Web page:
Tarpon Genetics Program

Bonefish & Tarpon Trust is assisting the Florida Fish and Wildlife Conservation Commission's Fish and Wildlife Research Institute (FWRI) and Mote Marine Lab in a tarpon genetic sampling program. This is a great opportunity for anglers to get involved in conservation.

Tarpon can be identified using DNA fingerprinting, or "fin printing," techniques. Tarpon that are genetically sampled by the angling public (like you) can be used to determine survival rates, health, migration, and movement of individual fish within the fishery. By evaluating these factors on recaptured fish over time, biologists (FWRI) and partners at Mote Marine Laboratory can assess the success of tarpon stocks and the connectivity of tarpon between different bodies of Florida waters.

In other words, we can use the tarpon recapture information to answer questions about a tarpon's movement, such as, "Will a tarpon that was caught and genetically sampled in the waters by Egmont Key in Tampa Bay get recaptured down in the Florida Keys? If so, could the tarpon then swim toward the Sebastian Inlet near Melbourne, or will the tarpon return to Tampa Bay?"

How do we genetically sample a tarpon? A small sample of skin cells is all we need. We no longer need to place an external plastic or wire tag onto the fish that can fall off, break, or get covered in algae beyond recognition. A tarpon's DNA provides a natural tag of sorts that lasts forever. Using a small abrasive sponge to scrape skin cells from the outer jaw of the tarpon provides enough DNA for researchers to determine if a particular fish has been caught and sampled before.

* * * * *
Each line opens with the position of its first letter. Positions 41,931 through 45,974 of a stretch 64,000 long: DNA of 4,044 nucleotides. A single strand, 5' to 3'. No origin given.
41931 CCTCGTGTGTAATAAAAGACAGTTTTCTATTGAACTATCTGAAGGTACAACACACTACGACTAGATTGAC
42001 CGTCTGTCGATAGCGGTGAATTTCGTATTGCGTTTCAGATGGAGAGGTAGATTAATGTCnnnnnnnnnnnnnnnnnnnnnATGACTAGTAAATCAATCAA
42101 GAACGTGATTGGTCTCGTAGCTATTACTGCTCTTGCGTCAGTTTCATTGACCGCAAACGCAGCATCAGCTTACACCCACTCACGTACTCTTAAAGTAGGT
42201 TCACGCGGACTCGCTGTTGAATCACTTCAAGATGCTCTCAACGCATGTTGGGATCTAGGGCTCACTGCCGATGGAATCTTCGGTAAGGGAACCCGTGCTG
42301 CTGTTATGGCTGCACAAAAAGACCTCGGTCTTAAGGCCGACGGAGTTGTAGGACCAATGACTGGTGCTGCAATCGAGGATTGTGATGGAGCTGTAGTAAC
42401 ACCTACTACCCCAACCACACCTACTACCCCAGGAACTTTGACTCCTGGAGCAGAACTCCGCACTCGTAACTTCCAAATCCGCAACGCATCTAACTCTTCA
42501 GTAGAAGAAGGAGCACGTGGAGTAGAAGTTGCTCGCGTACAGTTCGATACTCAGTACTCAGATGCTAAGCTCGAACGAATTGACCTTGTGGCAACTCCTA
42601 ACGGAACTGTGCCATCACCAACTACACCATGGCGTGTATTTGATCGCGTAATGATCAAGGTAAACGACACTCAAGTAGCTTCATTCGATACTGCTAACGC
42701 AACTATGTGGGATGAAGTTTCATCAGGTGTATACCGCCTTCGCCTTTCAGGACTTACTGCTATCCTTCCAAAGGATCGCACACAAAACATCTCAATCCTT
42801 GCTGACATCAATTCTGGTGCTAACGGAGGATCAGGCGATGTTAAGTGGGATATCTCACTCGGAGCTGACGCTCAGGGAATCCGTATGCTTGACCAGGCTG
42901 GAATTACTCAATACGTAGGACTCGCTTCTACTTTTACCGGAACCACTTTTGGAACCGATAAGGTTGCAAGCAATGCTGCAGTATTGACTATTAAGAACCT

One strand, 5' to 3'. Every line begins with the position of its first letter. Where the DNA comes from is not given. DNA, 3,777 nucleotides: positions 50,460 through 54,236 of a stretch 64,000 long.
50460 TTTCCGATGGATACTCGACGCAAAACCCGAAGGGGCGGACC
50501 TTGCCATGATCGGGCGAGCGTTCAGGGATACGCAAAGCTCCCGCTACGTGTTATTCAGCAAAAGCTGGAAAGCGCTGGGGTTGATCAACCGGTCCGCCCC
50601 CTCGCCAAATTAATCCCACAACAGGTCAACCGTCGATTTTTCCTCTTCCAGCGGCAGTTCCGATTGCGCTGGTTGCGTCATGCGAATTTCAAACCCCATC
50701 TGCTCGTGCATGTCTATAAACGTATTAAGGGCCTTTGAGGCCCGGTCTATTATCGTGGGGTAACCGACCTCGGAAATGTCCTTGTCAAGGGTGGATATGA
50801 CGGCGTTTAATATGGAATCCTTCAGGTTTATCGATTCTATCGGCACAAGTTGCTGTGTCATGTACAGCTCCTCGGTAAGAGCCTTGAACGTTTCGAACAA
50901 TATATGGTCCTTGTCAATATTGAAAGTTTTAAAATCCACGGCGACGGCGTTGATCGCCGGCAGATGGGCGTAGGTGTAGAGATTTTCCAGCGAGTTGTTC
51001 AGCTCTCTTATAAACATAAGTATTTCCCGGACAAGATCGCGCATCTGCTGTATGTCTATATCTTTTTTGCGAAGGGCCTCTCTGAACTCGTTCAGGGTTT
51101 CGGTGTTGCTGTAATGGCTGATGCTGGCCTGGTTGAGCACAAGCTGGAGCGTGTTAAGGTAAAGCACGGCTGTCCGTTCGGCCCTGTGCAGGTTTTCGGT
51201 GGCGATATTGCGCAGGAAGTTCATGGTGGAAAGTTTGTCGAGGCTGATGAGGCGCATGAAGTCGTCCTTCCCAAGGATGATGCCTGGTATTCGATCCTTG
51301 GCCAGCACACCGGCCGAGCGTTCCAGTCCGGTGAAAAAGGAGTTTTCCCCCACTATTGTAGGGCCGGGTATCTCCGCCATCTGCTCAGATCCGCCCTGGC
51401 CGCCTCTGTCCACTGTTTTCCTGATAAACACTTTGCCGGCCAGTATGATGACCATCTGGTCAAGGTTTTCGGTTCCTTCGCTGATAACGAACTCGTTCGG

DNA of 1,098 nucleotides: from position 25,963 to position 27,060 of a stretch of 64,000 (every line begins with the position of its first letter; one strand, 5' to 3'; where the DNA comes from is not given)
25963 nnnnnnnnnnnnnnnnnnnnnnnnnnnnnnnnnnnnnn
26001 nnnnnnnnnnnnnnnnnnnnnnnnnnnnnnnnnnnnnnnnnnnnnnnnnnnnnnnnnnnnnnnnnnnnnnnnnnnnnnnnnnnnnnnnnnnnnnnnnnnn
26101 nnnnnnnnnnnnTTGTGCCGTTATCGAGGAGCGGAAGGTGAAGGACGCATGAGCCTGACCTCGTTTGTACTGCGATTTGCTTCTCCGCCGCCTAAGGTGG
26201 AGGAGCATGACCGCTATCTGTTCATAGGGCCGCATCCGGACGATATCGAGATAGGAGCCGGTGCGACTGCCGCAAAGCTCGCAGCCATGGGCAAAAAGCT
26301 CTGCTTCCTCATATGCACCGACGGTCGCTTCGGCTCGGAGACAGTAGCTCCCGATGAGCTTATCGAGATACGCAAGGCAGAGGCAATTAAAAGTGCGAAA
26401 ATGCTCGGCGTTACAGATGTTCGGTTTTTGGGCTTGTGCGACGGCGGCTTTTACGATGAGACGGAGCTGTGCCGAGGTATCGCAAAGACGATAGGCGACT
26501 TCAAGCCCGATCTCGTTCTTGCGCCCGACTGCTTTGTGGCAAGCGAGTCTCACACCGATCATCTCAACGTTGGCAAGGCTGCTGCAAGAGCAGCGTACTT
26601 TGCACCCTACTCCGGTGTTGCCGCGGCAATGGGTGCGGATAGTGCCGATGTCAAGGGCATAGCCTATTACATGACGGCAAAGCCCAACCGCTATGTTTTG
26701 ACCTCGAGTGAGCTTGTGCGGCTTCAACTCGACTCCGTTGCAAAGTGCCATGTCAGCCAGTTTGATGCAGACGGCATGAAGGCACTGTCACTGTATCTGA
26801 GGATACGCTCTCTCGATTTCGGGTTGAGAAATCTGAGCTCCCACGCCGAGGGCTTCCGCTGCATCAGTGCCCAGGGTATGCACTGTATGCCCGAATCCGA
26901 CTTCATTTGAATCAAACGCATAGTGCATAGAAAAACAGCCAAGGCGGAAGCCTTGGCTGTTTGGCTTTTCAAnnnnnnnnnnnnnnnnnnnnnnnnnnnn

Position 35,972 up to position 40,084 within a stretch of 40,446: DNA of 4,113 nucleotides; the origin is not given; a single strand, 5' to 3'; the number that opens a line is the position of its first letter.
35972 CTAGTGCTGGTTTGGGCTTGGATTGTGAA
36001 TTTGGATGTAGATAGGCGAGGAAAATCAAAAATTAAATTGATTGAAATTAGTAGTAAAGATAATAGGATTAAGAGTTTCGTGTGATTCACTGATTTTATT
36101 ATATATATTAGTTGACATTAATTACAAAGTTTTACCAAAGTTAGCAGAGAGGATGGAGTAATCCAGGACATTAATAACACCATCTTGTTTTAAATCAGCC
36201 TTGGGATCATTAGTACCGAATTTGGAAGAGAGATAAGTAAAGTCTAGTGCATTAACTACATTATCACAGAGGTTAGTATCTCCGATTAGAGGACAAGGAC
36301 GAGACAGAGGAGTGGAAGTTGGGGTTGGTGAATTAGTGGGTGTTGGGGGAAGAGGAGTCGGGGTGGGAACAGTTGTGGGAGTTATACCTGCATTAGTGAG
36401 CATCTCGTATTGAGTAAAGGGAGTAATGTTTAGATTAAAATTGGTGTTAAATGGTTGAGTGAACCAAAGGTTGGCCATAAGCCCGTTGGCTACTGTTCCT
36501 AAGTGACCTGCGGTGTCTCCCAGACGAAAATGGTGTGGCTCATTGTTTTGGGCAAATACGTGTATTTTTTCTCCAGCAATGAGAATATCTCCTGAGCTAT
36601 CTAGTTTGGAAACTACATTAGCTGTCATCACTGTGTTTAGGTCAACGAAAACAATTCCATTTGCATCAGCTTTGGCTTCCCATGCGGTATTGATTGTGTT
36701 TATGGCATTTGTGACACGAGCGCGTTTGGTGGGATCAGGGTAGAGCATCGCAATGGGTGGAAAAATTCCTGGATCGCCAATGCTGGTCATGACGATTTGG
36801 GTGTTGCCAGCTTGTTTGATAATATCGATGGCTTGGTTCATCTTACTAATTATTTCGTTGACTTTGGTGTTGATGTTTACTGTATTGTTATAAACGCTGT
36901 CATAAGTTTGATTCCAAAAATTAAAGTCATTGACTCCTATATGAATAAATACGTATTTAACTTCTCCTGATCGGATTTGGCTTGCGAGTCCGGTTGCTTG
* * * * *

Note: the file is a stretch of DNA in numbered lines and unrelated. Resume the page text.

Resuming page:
These skin cell samples are relatively easy to take and do not harm the fish . A tarpon can be left in the water while taking the sample right at the side of the boat, so no possession tag is required to participate in this program. Each sample is processed at the FWRI laboratory in St. Petersburg for less than $3 each to give a unique DNA “fingerprint” for an individual tarpon. The technology allows FWRI biologists to identify individual tarpon with the odds of an error at less than one in a billion (1:1,000,000,000). In fact, FWRI scientists have already verified that 23 tarpon were recaptured since the program went statewide in 2006.

We urge tarpon anglers from around the state to join the Tarpon Genetic Recapture Study. The program relies on tarpon anglers to obtain the samples in an effort to learn about tarpon. Over 3,000 samples have been collected thanks to public support and participation. To obtain a DNA sample kit and instructions, call 1-800-367-4461 or e-mail TarponGenetics@MyFWC.com. The kits have no expiration date and no refrigeration is required to store a sample. Just remember to fill out the data slip when a DNA sample is taken. A pencil is provided in the kit. Please consider becoming a volunteer today.